Added bonus? Great way to clean out your crayon bins... goodbye broken nibs and off-brand crayons! One downside: you need a TON of broken crayons to do this. I teach three third grade classes, averaging twenty-five students per class. Even with broken crayon donations, I did not come up with enough to complete this assignment with all three classes. It was a huge letdown... especially because I did not realize I would come up short on crayons and all three classes did the backgrounds before I realized that I was only going to be able to do it with two out of three classes. Ms. Kristen-Crayon: The Queen of Crayondom Disappointment :(

Monday, June 11, 2012

Quintessential Childhood Fun: Shaving Cream as Drawing Medium.

I'll have to admit, I didn't get too creative with this one. Taking a cue from my own first grade teacher so many years ago and my vivid memory of doing exactly this-- smearing foamy, puffy globs of shaving cream all over my desk-- my kinders and firsties let loose with the Barbisol. As a first year teacher I've found myself in the following position a number of times-- I think I have this brilliant, inventive original or borrowed idea-- only to find out that every teacher in the school does the exact same thing. It was so true for my end-of-the-year shaving cream explosion. I learned that some teachers were planning on doing it in their classrooms (our driving force, I'm sure: GET THOSE TABLES/DESKS CLEAN!), but I only found this out after we had already done it. Whoops. At least I beat them to it? :) And I'm positive the kids will not mind Shaving Cream Take II.

To avoid the smear-the-shaving-cream-around-on-the-table-until-it-evaporates phenomenon, I gave the kiddos verbal prompts with ideas for what to draw. Most of the prompts were summer-related, but the only one I managed to capture on film was, "Draw a... robot!"

Sunday, June 10, 2012

Calling all Billy Goats!

I am pleased to say that Operation Follow-Through is in full swing!

Today N., my future sister and brother in-law, and I traversed (and I do mean traversed) the Billy Goat Trail, located by Great Falls, with amazing views of the Potomac. There are three separate trails that comprise the Billy Goat, but we only hiked Section A. Only is a misnomer, because it's the most difficult trail. Even the Washington Post says that it's difficult (so it must be true!). Plenty of uneven terrain, jagged rocks, and opportunities to scoot, climb, jump, slide... and definitely use muscles you didn't know you had.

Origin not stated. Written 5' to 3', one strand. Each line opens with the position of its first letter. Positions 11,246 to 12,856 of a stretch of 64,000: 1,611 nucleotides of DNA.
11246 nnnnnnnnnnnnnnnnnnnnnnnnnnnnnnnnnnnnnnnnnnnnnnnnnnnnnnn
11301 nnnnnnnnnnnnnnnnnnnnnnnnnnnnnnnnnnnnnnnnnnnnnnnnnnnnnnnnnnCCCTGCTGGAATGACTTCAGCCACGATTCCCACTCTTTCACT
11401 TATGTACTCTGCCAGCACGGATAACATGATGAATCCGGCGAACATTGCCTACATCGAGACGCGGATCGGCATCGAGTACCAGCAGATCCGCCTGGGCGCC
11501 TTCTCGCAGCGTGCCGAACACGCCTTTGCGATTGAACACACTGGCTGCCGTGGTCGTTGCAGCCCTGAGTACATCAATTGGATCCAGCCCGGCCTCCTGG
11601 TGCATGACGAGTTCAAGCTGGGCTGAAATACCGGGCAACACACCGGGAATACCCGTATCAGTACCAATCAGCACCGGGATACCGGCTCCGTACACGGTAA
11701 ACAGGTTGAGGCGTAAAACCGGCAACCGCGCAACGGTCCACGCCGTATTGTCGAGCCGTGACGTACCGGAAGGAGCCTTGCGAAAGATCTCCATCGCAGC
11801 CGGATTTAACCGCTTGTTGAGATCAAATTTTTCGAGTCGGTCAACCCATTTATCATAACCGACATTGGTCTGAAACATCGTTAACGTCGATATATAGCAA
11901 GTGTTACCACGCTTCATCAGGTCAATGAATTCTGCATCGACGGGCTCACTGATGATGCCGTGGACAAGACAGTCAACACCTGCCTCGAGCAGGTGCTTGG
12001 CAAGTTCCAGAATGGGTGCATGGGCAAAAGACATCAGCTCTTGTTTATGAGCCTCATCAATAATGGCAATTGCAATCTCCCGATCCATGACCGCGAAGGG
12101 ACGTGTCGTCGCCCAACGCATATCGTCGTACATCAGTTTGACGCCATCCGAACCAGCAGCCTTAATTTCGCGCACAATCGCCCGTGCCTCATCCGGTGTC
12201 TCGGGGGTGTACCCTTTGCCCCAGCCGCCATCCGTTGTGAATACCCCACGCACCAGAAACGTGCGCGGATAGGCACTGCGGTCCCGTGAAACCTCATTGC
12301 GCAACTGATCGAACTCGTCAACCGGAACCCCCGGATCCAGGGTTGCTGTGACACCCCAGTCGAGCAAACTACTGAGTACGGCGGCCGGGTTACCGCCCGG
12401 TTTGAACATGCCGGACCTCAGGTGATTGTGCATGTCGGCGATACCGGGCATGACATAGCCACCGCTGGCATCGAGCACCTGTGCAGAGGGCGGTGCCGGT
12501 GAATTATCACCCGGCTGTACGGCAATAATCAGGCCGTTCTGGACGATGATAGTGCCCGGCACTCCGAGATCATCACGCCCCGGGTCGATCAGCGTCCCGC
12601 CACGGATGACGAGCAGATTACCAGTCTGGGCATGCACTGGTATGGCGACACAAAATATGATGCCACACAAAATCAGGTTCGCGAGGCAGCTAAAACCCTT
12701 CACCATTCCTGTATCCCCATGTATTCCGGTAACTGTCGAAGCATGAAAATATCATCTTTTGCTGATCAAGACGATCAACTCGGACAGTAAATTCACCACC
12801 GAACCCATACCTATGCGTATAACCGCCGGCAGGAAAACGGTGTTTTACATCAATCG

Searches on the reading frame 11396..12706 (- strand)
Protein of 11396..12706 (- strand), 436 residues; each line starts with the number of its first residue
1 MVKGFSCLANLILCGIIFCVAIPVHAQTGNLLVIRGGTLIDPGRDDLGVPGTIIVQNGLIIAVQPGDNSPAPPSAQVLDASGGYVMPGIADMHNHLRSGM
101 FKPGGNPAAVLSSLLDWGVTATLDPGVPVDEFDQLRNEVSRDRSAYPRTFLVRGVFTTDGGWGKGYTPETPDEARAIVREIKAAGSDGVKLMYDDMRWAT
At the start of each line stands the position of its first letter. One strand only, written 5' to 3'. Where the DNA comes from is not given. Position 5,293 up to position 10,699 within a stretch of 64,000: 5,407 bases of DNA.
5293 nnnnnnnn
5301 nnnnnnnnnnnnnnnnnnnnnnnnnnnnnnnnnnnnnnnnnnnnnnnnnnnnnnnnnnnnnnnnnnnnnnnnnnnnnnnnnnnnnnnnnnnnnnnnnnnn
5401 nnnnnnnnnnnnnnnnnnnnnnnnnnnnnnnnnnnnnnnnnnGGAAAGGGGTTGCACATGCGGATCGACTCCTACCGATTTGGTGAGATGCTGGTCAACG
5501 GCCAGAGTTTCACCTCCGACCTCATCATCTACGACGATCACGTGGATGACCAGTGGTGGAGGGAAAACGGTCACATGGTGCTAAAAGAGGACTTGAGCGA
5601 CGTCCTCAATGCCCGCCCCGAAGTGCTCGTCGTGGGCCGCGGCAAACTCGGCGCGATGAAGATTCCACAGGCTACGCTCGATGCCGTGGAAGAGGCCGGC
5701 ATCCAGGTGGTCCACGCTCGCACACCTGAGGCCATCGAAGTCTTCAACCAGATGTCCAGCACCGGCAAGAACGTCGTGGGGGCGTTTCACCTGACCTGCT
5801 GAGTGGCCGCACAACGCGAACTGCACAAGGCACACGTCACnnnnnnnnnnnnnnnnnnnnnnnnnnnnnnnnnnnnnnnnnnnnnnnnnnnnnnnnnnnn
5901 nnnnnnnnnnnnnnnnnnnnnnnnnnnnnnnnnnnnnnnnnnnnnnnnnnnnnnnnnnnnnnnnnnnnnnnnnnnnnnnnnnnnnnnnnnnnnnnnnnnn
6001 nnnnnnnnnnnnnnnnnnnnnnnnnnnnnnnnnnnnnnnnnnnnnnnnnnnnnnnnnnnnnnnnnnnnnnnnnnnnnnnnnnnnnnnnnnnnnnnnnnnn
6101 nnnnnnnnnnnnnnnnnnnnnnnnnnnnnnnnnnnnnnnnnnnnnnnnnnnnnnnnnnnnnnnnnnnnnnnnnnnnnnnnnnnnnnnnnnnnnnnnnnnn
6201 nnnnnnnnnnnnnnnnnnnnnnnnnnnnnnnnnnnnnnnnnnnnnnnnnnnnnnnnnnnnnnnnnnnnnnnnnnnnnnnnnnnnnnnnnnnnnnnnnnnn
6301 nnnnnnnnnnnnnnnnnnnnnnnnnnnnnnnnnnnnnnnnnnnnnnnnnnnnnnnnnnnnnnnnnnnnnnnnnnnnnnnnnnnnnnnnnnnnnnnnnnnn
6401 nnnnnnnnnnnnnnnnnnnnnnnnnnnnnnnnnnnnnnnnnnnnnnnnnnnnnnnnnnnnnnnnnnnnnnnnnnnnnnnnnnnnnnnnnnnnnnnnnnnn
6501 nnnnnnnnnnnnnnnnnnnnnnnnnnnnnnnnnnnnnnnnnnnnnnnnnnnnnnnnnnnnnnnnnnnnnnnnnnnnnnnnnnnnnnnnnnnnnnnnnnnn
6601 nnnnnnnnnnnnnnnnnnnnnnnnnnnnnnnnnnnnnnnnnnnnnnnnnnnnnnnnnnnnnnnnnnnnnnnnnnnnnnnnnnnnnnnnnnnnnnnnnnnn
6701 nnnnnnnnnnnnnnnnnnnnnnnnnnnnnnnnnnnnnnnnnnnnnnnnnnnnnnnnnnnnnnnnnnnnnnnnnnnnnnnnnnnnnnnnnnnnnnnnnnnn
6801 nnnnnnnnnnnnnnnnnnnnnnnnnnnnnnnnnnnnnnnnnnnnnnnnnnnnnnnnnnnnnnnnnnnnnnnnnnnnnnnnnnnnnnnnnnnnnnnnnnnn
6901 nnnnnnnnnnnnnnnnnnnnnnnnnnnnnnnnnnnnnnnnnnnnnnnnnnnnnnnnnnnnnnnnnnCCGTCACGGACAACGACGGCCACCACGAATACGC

We didn't take any pictures, lest our camera or phone either meet a perilous death in some ravine or fall victim to sweat-damage in today's 93-degree heat, but here are some views provided by the interwebs:

Yes, I climbed that. Now I think I'm pretty cool.
Some gorgeousness. Nbd.

I'm sure there will be more Billy Goat-ing in our future. N. was in seventh heaven, taking the more difficult (or ahem, *dangerous*) ways around the rocks at every opportunity. The word on the street, er, cliff, is that we'll be extremely sore in the morning. While we were sweaty, exhausted, and sunburnt by the end, it was an amazing, exhilarating workout that beats my frequent rendezvous with the elliptical any day, in more ways than I currently have time to write about. Onward and upwards, to new hiking heights!

Or... just please let me make it through the last two days of teaching in my first year, soreness and all.

Sunday, June 3, 2012

End of the year thank-yous.

Yes, thank-yous are in order. Couldn't have made it through this year without my wonderful kiddos who donated supplies, and staff who not only donated supplies but also "donated" overwhelming support and encouragement. So today has been filled with note-writing.

I am putting my birthday present from my parents to good use-- all I wanted for my 27th birthday was a "Ms. Dudley" stamp. Throughout the year I found myself handwriting things for students (responses on their assessments, miscellaneous notes, etc.), but wanted some way to speed up the process. Not that signing my name takes all that much time, but... even a few seconds here and there helps! My mom had this custom wooden stamp made by Pink Ink Paper. Isn't it gorgeous?!

And I'll only be "Ms. Dudley" for so much longer. Gotta make the most of it!

Oh and Nate gave me a gift certificate to Anthropologie. That gift wasn't half bad, either :)